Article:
Robert Knight

Just recently, we have seen the federal Department of Health and Human Services trample the religious freedom of Catholic hospitals by ordering them to dispense contraceptives despite the church’s moral opposition.  If they think this is a bridge too far, wait until same-sex “marriage”  is imposed and bureaucrats begin to flex their enforcement muscles.

Georgetown University Law Prof. Chai Feldblum, whom President Obama appointed to serve on the Equal Employment Opportunity Commission, is one of the more honest gay activists.

Feldblum writes that when it comes to civil rights, “we are in a zero-sum game: a gain for one side necessarily entails a corresponding loss for the other side.” 

I once asked Ms. Feldblum at a seminar if it bothered her that a Christian club would be thrown off a college campus for not having gay leaders or others who reject basic Christian doctrine. She shrugged, smiled and said, “Gays win, Christians lose.” I did admire her candor.

As an example of the legal vice about to close around Christian businesses, Ms. Feldblum has warned that bed and breakfast owners would not be free to deny rooms to homosexual couples (or to unmarried couples) regardless of the owners’ belief that they would be aiding and abetting what their faith teaches is sin.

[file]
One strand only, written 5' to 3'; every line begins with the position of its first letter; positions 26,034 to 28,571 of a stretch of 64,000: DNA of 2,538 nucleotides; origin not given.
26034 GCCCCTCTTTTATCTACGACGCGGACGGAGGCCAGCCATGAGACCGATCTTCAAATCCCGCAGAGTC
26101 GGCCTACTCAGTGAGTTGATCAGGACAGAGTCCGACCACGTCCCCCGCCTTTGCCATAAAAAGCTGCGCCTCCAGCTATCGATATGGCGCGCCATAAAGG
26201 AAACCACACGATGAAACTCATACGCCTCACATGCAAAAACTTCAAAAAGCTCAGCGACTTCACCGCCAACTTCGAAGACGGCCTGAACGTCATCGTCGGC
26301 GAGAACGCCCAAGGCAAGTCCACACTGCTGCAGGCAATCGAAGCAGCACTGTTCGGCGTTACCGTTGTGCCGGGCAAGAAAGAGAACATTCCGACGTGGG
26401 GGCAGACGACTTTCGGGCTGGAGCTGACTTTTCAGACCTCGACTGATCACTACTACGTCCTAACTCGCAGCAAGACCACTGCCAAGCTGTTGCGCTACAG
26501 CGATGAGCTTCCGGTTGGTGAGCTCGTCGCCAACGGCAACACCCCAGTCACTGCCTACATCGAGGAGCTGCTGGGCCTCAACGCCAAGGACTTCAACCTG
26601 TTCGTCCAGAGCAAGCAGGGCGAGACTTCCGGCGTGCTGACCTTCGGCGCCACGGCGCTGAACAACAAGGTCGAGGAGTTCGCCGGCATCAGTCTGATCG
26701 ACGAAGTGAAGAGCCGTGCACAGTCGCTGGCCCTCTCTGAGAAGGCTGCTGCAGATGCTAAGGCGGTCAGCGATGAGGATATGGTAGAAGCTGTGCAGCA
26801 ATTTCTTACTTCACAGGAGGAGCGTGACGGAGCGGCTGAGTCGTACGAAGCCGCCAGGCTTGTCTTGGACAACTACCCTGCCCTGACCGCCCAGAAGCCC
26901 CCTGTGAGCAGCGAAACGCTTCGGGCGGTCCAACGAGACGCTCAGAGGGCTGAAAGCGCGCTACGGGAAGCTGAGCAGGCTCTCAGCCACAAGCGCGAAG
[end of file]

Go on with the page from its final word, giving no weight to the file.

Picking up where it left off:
Although Gov. O’Malley and other proponents of the same-sex marriage law tout exemptions for religious institutions, the bill offers no defense for devout employees or those who run businesses, and exemptions can always be overturned later.

Besides, if something is so immoral that it should not be forced on churches or church-run businesses, why is it okay to force it on everyone else? This is not like tax policy, in which the state (Caesar) realizes the limits of its earthly authority and church property is simply off limits.  There is nothing immoral per se in levying a general tax; there is something profoundly immoral, however, in forcing people to violate their consciences, which the creation of same-sex “marriage” does in many ways.

In Boston and the District of Columbia, “gay marriage” drove Catholic Charities, the largest provider of homes for orphans, out of the adoption business. Massachusetts schools now teach kindergarteners through picture books that two men constitute a marriage. A father who objected and refused to leave his child’s school unless assured that they would not be propagandized without parental notification was jailed.  He sued, but lost in the Massachusetts court system. Orphans, kindergarteners and protective fathers, it seems, are just collateral damage to social engineers.

Last year, when this bill came up, Maryland lawmakers got an earful from many church leaders and members who grasped the dangers of something so fundamentally immoral being imposed by law.  What was billed as a harmless extension of tolerance, they realized, would become a battering ram against faith-based morality. The dangers are just as severe now.

I urge legislators to consider that the drive to legally impose same-sex “marriage” is neither inevitable nor irreversible, despite the media’s blatantly biased treatment of this issue. 

However, should Maryland take this step, the damage to freedom – particularly religious freedom – could be incalculable.


Robert Knight

Robert Knight is an author, senior fellow for the American Civil Rights Union and a frequent contributor to Townhall.